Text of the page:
by Rev. Matthew Best

This the passage that was going through my head as I walked through the streets of a village in Guatemala on a recent trip.

It was a poor village, just up the hill from an orphanage. The orphanage provides food for many of the children in the village.

“Blessed are the poor…”

It’s Luke’s version of the Beatitudes. There’s no wiggle room in this version. No middle-class room for debate or way to comfort ourselves out of the discomfort of poverty with this. Nope, Luke just makes it plain and simple: Blessed are the poor.

Here’s the full version:

“Then he looked up at his disciples and said:

‘Blessed are you who are poor,

   for yours is the kingdom of God.

‘Blessed are you who are hungry now,

   for you will be filled.

‘Blessed are you who weep now,

   for you will laugh.

‘Blessed are you when people hate you, and when they exclude you, revile you, and defame you on that day and leap for joy, for surely your reward is great in heaven; for that is what their ancestors did to the prophets.

‘But woe to you who are rich,

   for you have received your consolation.

‘Woe to you who are full now,

   for you will be hungry.

‘Woe to you who are laughing now,

   for you will mourn and weep.”

The contrast is quite clear. There’s no avoiding it. There’s no squirming away from it. It is just like the poverty I come face to face with when I walk the streets in a place like this Guatemalan village. There is no escape from it, no matter how hard we try. No matter how many excuses we make. No matter how many scapegoats we create. No matter how much spin. No matter how much we debate individual effort versus group responsibility and systems.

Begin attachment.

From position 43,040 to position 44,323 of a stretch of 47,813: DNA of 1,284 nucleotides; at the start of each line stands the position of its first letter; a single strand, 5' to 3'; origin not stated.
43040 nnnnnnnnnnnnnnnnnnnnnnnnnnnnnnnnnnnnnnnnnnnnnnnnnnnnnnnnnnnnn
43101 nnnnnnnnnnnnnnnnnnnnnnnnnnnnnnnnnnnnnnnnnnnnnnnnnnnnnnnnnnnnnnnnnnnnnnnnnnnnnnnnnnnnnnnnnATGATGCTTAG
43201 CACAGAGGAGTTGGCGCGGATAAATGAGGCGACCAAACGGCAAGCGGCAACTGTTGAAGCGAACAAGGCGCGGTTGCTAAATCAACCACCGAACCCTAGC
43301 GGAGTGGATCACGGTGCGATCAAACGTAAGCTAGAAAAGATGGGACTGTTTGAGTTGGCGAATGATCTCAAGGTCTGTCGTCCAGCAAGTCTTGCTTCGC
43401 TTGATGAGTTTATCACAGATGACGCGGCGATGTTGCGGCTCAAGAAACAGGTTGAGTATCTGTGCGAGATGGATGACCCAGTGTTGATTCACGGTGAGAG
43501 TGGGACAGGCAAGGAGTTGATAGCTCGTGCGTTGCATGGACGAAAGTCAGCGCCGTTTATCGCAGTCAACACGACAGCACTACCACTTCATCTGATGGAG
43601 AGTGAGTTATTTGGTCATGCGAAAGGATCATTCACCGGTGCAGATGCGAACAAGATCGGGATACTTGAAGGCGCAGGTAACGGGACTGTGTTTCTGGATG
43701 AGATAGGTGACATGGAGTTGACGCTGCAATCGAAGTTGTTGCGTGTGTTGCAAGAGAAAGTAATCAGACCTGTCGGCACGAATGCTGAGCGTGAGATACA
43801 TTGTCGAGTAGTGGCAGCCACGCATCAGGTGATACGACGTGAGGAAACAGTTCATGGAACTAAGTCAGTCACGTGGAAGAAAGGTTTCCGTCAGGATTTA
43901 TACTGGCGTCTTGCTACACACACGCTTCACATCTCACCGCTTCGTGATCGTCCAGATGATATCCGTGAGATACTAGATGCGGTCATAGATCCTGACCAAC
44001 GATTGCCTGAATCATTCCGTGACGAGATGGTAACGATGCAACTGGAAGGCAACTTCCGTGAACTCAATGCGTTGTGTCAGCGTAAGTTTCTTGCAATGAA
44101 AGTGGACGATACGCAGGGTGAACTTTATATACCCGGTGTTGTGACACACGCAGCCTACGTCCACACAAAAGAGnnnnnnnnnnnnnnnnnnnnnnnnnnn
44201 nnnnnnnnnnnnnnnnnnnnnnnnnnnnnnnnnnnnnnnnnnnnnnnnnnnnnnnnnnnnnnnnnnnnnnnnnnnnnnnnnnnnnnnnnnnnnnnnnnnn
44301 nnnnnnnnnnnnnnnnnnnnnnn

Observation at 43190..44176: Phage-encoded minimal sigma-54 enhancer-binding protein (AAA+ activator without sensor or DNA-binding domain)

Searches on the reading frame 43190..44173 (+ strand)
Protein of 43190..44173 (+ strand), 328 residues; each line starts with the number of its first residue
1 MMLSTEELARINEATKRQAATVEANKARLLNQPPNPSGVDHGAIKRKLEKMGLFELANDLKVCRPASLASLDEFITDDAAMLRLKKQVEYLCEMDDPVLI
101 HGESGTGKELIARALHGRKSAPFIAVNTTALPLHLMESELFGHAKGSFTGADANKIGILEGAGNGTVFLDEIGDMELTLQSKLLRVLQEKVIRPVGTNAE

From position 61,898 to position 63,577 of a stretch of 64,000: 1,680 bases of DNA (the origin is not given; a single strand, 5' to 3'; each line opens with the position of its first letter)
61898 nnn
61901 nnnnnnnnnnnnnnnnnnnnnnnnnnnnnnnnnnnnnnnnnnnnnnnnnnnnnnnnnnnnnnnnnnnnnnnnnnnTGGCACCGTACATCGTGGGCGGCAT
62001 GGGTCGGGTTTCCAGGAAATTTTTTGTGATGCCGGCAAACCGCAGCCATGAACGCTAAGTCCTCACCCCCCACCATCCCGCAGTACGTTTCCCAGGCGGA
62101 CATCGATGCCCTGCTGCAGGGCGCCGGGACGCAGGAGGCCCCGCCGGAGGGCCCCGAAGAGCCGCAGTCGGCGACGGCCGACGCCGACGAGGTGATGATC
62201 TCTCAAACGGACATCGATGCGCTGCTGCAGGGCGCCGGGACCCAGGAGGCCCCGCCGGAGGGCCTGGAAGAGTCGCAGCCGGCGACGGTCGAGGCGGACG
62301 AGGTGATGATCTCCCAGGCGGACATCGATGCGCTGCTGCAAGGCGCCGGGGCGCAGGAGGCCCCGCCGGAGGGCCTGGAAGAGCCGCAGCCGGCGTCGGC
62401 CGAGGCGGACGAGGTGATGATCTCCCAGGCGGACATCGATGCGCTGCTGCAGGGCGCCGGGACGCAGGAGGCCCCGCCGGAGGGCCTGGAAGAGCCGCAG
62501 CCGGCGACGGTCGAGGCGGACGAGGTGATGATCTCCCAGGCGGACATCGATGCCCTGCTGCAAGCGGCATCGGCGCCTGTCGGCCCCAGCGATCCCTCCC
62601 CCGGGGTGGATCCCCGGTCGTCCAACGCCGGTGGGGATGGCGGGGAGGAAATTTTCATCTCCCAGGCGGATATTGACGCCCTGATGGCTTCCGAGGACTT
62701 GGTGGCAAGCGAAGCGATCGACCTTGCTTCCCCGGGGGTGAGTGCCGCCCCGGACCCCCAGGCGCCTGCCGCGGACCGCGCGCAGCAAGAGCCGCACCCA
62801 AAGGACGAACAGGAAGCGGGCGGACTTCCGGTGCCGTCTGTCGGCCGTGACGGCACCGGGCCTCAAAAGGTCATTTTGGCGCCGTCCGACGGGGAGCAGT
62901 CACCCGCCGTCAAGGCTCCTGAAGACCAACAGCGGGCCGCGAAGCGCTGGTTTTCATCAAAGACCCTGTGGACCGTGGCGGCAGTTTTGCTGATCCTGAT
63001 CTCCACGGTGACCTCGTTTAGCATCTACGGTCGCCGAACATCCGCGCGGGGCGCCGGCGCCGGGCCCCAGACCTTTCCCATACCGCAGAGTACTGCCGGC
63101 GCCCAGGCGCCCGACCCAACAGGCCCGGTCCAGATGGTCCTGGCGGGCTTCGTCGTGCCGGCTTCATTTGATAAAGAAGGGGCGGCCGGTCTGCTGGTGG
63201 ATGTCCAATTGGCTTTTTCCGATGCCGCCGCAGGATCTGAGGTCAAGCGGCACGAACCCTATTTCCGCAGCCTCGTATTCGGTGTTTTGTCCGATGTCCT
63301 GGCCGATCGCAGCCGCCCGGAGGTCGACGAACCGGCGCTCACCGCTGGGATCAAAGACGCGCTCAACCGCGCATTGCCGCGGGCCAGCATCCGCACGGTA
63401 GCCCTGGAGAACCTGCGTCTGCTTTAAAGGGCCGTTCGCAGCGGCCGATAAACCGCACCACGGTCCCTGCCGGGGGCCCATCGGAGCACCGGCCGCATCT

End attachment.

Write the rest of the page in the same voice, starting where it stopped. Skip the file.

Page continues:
It doesn’t matter.

These people are living it every day and will continue. All our words don’t matter. Because our words are designed for one thing … to help us to avoid our own discomfort with their poverty.

Blessed are the poor, for yours is the Kingdom of God.

As I walked through the streets of this village, we came across a house and checked in with a family. One of the girls was not at the school that morning. How was she? I looked in. The village sits on the side of a hill. The house, if you want to call it that (dirt floors with tin and boards for the structure), was missing an entire side. It had been washed away recently in a rainstorm. One complete side of their house was gone.

And in its place was an incredible view of the valley below.

Blessed are the poor, for yours is the Kingdom of God.

Extreme poverty is something most Americans have little to no experience with. I am willing to bet most Americans would be in culture shock with this kind of poverty. I would bet most Americans would want to run away. It would be too much, a shock to the system. But maybe that is exactly what we Americans need – a shock. Maybe we need many shocks to wake up to reality, the reality that so many people in the world are living in great poverty. That so many people in the world are poor. That so many people in the world do not have what Americans have – the luxury of avoiding discomfort.

It is really easy for us to focus on the blessings in the Beatitudes. Who doesn’t want blessings after all? But the blessings are also linked with the woes. The first one being Woe to you who are rich, for you have received your consolation. In other words, you who have been able to avoid discomfort … the time is coming when you will not be able to do so. And the sad thing is, you won’t know what to do, and no one will be there to comfort you in the midst of it.

The older I get the more I realize it is a waste of time to think I can change anyone’s mind. One of Jesus’ parables is quickly becoming a favorite of mine – the parable of the unjust judge and a woman who is a pain in the ass to the judge. She gets her way not by convincing him, or changing his mind or heart, or because he decides to do the right thing for the right reason. No, he is a jerk and will remain a jerk.

He gives her want she wants because she does not quit and wears him out. Her cause is just. That is what keeps her going. Evil is exhausting. People who follow that path will look for the easy way out. And they will quit.

Let whose who have ears hear.

Blessed are the poor, for yours is the Kingdom of God.

Blessed are those who are a pain in the ass for justice’s sake, for yours is character that just won’t quit.


Rev. Matthew Best is a rostered leader in the ELCA. Read more on his blog at A version of this piece was first posted there.